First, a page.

Coco Chanel once said “I am neither of the past nor of the avant-grade, my style follows life”. What stronger connection than that of designers and artist that share a similar context and time ?. As innovators, they both cant help but be influenced by their zeitgeist, and if the same, the connections between their respective creations are endless.
For this reason, even though many of Cristobal Balenciaga’s most celebrated looks (infanta dresses of 1939 or his 1967 wrap gown ) were strongly inspired by the great works of Spanish 17th and 18th century painters such Velázquez or Goya, it’s the influence drawn from his contemporary artists that fascinates me.
Both the works of Pablo Picasso and Miró were crucial in shaping Balenciaga’s fashion. His iconic four-point bazar dress and green bazar trapeze dress of 1967 mirror the geometric shapes and vivid colours found in Joan Miró’s abstract Blue series of 1927.
On the other hand, The ruffles and shapes seen in the garment of Picasso’s “Seated Harlequin” of 1901 can also be identified on this photograph of Balenciaga’s ruffled gown. We can also find a links between the abstraction of Balenciaga's 1950's experimentations with his fabric pattern's and Picasso’s cubism.
In the Late 50’s and into the 60’s, there was a new rebellious sense of breaking with the established, of futurism triggered by the space race, there was a second wave of feminism, women started to wear mini skirts.. This innovative atmosphere was perceived by the world of contemporary art, as the abstract and deconstructed was now cherished and admired. This paralleled Balenciaga’s experimentations with form and dynamic prints as shown in the patterns of this white silk taffeta dress of 1961, for example.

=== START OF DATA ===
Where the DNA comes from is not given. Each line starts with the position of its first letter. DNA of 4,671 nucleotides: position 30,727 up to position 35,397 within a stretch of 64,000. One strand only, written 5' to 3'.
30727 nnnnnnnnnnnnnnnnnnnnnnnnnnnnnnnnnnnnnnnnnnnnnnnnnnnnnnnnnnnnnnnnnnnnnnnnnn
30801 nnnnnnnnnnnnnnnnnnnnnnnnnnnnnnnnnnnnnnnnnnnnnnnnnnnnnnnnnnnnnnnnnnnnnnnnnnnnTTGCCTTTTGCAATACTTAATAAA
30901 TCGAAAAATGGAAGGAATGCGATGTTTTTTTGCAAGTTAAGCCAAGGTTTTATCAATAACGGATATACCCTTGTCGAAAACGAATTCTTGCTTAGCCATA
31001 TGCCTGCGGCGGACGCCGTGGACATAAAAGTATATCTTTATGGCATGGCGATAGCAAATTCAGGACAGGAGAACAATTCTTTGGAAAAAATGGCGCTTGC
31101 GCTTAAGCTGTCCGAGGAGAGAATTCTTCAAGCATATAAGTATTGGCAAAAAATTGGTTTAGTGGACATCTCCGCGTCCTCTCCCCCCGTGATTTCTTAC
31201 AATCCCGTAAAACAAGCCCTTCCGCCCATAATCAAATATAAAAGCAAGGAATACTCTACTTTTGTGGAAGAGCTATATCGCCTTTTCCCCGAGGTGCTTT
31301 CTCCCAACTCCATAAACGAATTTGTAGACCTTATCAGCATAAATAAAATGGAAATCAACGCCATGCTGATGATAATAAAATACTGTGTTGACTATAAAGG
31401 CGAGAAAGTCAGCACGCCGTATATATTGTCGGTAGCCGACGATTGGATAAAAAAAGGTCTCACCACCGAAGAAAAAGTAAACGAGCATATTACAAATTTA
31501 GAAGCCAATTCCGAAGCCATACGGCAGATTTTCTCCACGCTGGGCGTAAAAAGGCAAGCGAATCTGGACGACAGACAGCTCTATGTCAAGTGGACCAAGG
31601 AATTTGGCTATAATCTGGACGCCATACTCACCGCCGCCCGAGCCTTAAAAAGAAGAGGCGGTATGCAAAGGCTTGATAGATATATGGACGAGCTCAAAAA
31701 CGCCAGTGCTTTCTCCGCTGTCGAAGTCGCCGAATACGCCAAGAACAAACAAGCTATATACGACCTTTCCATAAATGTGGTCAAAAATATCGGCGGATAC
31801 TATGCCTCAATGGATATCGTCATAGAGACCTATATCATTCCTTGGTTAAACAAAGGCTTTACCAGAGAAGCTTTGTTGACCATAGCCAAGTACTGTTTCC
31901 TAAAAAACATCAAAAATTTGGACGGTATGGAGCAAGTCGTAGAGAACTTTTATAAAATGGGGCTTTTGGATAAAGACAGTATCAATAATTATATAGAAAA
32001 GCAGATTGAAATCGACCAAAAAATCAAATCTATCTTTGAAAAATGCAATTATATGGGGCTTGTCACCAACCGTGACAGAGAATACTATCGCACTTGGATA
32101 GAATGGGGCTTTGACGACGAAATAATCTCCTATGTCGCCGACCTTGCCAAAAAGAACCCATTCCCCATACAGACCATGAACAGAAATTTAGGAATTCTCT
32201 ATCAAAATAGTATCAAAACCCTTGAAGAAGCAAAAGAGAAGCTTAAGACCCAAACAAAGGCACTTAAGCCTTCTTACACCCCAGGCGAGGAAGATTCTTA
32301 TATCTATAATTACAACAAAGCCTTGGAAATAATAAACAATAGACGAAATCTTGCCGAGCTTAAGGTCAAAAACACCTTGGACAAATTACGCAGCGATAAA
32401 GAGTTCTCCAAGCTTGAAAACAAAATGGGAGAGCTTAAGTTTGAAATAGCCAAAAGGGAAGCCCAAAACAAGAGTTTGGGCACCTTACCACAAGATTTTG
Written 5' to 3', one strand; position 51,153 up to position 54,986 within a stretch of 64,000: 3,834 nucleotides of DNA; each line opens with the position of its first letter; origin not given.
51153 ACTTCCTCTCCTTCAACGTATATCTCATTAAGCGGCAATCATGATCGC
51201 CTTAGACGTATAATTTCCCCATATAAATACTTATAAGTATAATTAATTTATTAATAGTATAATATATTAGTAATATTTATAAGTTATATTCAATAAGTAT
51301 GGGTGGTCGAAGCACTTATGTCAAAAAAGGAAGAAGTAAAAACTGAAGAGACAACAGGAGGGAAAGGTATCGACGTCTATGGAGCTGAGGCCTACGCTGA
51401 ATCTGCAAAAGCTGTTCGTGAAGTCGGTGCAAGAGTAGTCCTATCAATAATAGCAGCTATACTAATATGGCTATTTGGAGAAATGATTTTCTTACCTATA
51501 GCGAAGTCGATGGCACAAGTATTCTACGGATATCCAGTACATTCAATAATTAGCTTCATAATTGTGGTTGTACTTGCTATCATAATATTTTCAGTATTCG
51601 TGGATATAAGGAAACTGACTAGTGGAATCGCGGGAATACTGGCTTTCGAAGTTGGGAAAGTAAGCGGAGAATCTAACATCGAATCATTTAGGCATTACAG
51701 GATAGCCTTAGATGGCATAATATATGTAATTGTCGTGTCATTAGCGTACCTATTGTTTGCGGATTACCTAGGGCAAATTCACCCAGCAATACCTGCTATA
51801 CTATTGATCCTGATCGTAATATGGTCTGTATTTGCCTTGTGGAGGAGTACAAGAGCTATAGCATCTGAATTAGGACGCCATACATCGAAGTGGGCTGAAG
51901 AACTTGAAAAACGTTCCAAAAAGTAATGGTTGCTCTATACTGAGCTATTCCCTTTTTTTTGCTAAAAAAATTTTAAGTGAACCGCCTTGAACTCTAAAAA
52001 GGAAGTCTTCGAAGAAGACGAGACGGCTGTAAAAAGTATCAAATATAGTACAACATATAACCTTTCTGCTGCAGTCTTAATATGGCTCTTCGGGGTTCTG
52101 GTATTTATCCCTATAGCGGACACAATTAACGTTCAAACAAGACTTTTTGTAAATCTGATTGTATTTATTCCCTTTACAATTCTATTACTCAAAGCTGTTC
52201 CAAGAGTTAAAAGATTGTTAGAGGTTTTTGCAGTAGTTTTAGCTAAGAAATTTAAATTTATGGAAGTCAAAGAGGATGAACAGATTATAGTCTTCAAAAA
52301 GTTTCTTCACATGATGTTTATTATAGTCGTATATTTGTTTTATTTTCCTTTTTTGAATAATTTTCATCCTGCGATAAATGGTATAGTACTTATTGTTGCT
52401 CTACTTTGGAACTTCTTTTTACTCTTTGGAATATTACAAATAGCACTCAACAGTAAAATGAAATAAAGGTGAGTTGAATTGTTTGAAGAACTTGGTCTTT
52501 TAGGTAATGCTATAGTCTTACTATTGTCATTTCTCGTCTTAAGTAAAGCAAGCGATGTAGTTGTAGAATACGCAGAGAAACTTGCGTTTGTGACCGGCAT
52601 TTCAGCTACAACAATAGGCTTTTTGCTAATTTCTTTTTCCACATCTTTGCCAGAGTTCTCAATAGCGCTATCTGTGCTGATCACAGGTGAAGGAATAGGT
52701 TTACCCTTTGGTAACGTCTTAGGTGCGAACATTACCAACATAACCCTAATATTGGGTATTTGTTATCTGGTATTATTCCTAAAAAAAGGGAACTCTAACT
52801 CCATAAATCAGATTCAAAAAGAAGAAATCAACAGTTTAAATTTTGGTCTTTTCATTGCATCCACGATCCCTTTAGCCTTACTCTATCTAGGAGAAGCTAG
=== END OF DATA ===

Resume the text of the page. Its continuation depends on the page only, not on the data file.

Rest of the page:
As seen with Balenciaga and Miró or Picasso, another famous example of contemporary art influencing the fashion industry is Yves Saint Laurent’s Mondrian dress of 1965. It’s pattern is a clear replicate of Mondrian’s composition of 1937.
Schiaparelli’s Lobster Dress of 1937 inspired by his surrealist contemporaneous Dali’s ‘Lobster Telephone’ of 1936 is again, another known example of artists and designers of a same zeitgeist reacting by feeding off one another to their shared environment.
Over time, it has become apparent that both fashion and art are tied with one another. Fashion designers and artists of a specific period, propel and feed off each other as commentators of the cultural spirit of their time, exploring their political, economic, social, technical, ethical or even legal concerns throughout their works, which inevitably means that the fashion industry has and will always be immensely inspired by it’s respective contemporary artists.